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Narciso alla fonte

Étienne Allegrain (Parigi, 1644 – 1736)

Étienne Allegrain
(Paris, 1644 - 1736)
Attributable to
(Ovid's Metamorphoses, Book III)

Oil on canvas
111 (h.) x 113 cm.
Framed 126 (h.) x 128 cm.

D23-039 Sold Request information

The protagonist of our fine work, attributable to the Frenchman Étienne Allegrain (Paris, 1644 - 1736), is the young hunter Narcissus, son of Selene, goddess of the moon, and Endymion, famous for his divine beauty that made everyone fall in love with him at first sight, but which also became the cause of his downfall.

His story, narrated by Ovid in the third book of his Metamorphoses, is one of the most successful ancient myths in history, so much so that it has fascinated and fascinated many artists.

We see him portrayed with long blond hair, dressed in a short red tunic with golden details and precious woven sandals, together with his greyhound during a break from hunting, drinking at the edge of a fountain, of which the detail of the classical sculpture on the right, depicting his mother Selene, is interesting.

When the young man leans out he sees her image reflected in the water and, not realising that this image was nothing more than a projection of himself, falls madly in love with that beautiful face.

Ovid writes: "Behold the eyes that look like stars, behold the hair worthy of Bacchus and Apollo, and the smooth cheeks, the scarlet lips, the ivory neck, the whiteness of the face suffused with blush... Oh how many useless kisses he gave to the deceiving fountain!... He did not know what he was seeing, but he was burning for that image...".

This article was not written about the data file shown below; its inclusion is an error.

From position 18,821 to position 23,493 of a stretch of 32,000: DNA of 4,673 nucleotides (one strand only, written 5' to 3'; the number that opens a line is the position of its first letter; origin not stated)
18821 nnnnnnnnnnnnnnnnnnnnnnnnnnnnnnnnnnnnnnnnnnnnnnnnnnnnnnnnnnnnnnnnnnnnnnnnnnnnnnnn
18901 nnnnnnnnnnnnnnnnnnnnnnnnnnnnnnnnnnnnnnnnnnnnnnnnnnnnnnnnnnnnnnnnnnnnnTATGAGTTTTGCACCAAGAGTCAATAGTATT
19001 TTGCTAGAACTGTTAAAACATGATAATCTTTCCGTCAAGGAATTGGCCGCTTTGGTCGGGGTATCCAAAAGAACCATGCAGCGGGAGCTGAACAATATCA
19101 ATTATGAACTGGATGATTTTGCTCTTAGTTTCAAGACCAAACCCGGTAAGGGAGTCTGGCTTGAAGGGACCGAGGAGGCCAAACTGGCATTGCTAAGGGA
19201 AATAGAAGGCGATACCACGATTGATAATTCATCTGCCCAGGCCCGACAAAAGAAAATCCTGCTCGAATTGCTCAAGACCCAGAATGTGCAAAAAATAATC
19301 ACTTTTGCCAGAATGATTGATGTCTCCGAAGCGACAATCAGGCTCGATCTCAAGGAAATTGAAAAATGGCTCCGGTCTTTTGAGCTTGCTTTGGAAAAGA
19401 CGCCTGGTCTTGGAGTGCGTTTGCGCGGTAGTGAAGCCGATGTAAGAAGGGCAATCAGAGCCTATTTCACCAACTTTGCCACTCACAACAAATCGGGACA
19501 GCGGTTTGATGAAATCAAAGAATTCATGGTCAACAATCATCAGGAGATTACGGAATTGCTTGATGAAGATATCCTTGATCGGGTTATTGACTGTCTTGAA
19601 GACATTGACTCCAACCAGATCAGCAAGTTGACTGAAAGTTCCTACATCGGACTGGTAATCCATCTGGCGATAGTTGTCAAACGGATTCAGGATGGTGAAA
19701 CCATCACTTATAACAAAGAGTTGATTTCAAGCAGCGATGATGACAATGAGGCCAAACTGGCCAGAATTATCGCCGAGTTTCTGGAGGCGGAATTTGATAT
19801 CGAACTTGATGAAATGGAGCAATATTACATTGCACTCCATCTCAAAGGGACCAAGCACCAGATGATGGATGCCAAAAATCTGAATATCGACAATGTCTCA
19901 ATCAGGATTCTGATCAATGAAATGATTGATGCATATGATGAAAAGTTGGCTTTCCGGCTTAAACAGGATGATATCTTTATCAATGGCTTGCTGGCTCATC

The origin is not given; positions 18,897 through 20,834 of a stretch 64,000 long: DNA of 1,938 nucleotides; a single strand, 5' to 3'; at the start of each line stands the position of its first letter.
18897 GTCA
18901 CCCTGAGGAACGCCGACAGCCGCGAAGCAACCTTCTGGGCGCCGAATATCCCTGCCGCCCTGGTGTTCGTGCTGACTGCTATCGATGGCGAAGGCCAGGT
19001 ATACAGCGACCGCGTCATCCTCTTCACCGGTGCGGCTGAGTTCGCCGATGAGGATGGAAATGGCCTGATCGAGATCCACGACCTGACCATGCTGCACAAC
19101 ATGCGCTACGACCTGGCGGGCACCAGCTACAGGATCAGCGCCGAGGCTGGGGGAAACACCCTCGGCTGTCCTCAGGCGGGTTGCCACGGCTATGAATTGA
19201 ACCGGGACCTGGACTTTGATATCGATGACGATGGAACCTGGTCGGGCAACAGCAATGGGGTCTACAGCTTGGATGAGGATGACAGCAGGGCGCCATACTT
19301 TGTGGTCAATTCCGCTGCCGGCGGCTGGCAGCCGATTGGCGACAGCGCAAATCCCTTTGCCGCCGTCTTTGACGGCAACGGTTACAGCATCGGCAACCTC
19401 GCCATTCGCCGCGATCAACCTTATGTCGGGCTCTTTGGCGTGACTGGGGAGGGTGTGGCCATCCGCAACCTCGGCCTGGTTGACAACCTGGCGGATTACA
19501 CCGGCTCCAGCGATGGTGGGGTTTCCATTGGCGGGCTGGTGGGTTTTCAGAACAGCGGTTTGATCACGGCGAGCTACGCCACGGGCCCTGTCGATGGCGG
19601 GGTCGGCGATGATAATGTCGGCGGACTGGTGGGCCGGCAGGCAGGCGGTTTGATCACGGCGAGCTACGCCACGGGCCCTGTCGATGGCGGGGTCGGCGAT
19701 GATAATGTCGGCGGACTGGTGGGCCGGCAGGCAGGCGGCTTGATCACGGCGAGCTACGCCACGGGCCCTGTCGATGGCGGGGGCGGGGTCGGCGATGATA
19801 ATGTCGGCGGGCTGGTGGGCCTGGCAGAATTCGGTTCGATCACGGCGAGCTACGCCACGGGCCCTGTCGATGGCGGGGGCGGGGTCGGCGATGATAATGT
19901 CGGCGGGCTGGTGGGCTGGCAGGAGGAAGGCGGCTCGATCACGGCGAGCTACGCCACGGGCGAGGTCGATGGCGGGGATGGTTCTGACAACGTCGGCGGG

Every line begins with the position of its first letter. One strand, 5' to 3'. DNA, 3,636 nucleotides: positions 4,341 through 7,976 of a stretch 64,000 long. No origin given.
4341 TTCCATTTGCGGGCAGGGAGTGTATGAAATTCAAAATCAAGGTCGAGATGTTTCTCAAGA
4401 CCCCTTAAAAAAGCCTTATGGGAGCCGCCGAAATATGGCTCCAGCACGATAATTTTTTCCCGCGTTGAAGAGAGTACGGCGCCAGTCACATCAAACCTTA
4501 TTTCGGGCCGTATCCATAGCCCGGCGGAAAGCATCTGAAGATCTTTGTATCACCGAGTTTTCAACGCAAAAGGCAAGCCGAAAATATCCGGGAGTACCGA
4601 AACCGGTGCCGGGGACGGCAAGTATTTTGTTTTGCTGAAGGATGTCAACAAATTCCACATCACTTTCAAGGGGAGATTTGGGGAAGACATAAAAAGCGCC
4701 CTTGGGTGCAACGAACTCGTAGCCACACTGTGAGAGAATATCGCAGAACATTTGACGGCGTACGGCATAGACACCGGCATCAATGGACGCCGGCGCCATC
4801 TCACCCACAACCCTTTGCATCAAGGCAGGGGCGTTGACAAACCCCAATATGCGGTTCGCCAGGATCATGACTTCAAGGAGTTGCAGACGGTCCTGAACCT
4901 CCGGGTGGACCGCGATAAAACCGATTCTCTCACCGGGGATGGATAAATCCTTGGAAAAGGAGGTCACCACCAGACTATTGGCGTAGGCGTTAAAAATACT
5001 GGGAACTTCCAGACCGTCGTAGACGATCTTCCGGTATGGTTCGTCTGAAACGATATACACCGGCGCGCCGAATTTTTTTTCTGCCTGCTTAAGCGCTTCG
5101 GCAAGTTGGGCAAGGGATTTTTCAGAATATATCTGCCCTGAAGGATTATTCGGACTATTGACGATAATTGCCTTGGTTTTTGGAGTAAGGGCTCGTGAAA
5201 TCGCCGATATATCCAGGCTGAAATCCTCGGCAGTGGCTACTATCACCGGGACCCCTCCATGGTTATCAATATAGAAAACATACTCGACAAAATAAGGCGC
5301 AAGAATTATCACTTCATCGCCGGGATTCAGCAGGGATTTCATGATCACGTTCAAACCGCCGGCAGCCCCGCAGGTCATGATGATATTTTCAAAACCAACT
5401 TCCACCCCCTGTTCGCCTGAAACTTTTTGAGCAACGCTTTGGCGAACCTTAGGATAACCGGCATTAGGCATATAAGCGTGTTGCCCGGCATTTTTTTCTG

The days went by inexorably and Narcissus did nothing but contemplate that stupendous image, forgetting even to eat and drink, until he was slowly consumed by this unattainable love and transformed into a flower, equally beautiful, that took his name and ended up becoming the flower symbol of the myth of beauty.

From a purely stylistic point of view, the work shows a solemn classical approach, combined with compositional details that denote a style steeped in an Italo-French classicist taste, from which the influence of Nicolas Poussin (1594-1665) clearly emerges, fully corresponding to the painting style of the Parisian painter Etienne Allegrain.

The structure of the painting of deep horizons and the suggestion of classical sculptures and architecture, also accompanied by the attention to certain effects of the clouds in the background, are details that confirm this reference.


The painting is completed by an attractive gilded frame and is sold with a certificate of authenticity and descriptive iconographic card.

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